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2019 Legislative Wrap Up

Samantha Dynowski

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The regular legislative session wrapped up at midnight on June 5 with some solid victories for our cause, but the big story of the legislative session is you.


People like you, who care about the environment and a livable planet, made a huge difference. When we asked for your help you answered - you testified on the issues in impressive numbers, you sent nearly 2,000 emails to legislators through our Sierra Club action alerts.  On a beautiful Saturday in June, dozens of you showed up at the Capitol to make one final push for pro-environment bills. When we asked for calls to fix the budget language on plastic bags, the switchboard at the legislature lit up, and the language was fixed. Thank you! 

The results of all of our efforts together include:

Offshore Wind - House Bill 7156 expands Connecticut’s clean energy portfolio by requiring DEEP to issue bids for up to 2000 megawatts of offshore wind, enough to power over 800,000 homes.


Solar Energy - The cornerstone of House Bill 5002 is a measure to address last year’s change to net metering, which allows solar consumers to offset the power they draw from the grid with the power they contribute to the grid.  The bill also expands the virtual net metering program and starts the state on a path to install solar next to our state’s highways when suitable, among other provisions.


Fracking Waste - Senate Bill 753 establishes a statewide ban on fracking waste. 


Plastics - House Amendment B of the budget bill bans single-use plastic bags statewide on July 1, 2021; in the meantime, a 10 cent tax is imposed.  It also allows towns to enact even stronger ordinances. We fought hard against exemptions for so-called compostable bags. 

Clean Transportation - The new state budget funds the CHEAPR electric vehicle rebate program at $3 million per year through a registration fee and requires that the state purchase 50% zero-emission electric vehicles for its light-duty fleet and 30% for its bus fleet beginning in 2030. It is a start on transitioning the state fleet that we hope to make stronger next year.

Cricket Valley Energy Center Air Quality Monitoring - SB 585 requires DEEP to assist Connecticut municipalities in establishing an air quality baseline to determine the impact of the Cricket Valley Energy Center in the state of New York, a fracked gas power plant currently under construction. Municipalities on the border are beginning air quality monitoring before the controversial plant is completed and will continue when it comes on line.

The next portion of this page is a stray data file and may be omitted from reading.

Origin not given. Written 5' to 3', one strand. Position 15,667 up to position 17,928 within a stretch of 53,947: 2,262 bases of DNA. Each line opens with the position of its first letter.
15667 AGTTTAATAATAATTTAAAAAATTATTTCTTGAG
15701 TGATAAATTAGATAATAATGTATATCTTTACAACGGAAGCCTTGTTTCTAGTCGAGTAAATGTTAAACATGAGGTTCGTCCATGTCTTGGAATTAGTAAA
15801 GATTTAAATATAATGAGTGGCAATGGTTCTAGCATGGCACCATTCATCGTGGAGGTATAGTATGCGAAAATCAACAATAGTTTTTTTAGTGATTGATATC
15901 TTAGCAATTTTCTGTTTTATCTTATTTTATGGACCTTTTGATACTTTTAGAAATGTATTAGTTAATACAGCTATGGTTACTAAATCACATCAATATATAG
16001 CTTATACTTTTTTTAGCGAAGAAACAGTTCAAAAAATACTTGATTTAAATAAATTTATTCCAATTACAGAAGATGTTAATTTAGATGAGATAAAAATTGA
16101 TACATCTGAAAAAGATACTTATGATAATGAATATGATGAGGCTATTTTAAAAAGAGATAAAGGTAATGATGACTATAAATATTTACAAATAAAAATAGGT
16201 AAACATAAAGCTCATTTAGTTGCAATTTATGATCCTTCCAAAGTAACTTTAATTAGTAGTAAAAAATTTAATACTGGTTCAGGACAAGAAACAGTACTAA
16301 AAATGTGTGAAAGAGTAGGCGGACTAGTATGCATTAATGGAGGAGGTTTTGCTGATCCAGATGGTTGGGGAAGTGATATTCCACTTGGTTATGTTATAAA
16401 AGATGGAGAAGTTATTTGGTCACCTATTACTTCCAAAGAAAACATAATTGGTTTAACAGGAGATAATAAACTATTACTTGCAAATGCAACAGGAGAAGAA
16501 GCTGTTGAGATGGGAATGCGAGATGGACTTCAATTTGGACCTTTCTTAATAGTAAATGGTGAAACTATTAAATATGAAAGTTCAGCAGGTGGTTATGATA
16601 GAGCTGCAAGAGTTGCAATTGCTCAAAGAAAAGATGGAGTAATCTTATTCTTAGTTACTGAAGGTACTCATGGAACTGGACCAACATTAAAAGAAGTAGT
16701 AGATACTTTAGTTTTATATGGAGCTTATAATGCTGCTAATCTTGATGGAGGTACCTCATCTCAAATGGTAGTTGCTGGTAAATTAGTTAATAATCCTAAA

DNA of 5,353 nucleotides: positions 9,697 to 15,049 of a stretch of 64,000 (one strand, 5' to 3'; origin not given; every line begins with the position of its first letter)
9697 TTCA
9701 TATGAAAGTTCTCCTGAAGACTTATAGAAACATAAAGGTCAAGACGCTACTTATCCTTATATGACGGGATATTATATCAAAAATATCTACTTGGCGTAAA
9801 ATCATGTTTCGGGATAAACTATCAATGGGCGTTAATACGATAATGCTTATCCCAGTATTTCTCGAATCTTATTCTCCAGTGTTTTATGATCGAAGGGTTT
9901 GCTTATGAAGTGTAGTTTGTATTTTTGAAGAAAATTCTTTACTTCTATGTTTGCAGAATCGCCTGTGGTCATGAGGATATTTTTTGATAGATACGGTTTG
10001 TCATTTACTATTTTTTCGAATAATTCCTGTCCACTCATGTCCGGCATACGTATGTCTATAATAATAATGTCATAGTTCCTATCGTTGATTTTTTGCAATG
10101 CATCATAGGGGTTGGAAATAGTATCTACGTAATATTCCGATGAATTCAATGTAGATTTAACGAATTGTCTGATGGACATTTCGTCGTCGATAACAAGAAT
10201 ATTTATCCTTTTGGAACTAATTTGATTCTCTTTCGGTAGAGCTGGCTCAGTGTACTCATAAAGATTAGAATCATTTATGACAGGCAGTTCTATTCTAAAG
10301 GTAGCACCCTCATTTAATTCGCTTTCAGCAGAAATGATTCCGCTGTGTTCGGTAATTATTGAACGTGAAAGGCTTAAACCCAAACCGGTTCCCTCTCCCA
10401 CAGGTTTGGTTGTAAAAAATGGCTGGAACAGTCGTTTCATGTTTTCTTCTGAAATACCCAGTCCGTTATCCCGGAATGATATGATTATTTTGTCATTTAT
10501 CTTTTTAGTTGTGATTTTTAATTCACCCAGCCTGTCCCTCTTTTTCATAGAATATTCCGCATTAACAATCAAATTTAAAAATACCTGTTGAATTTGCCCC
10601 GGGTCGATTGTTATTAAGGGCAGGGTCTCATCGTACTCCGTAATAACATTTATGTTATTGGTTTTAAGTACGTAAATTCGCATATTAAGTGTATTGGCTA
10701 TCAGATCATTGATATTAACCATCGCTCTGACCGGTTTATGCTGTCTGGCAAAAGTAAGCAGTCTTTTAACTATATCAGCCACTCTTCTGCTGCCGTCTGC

State Water Plan - House Joint Resolution 171 approved the State Water Plan submitted in January 2018. 


Some hard-fought bills that did not result in legislative action included:

Gas Pipeline Tax & Gas Leaks - Sierra Club Connecticut tried to pass a repeal of the pipeline tax and stricter repair of gas pipeline leaks.  We had some movement but neither of these bills passed the legislature. Issues related to gas leaks - climate impact, environmental significance of individual leaks, leak detection, and ratepayer charges - will, however, all be addressed in a case before the Public Utility Regulatory Authority.


Energy Efficiency Funds - The new state budget will maintain ratepayer-funded energy efficiency funds, however, in the current fiscal year, another raid of these funds will take place before June 30.  Despite a number of bills introduced to stop the impending diversion of funds, the legislature took no action on this issue.


Environmental Justice - House Bill 5395 would have strengthened Connecticut’s environmental justice statute.  It passed the House, but did not get a vote in the Senate.  


There is a lot to celebrate in this list, but there is a lot more we need to do. As we proved this year, together we have extraordinary power, so I am hopeful that great things will come in 2020. Until then, say thank you to your legislators, continue to talk about the issues, stay involved, and organize to multiply your impact.

Samantha Dynowski is State Director of Sierra Club Connecticut.

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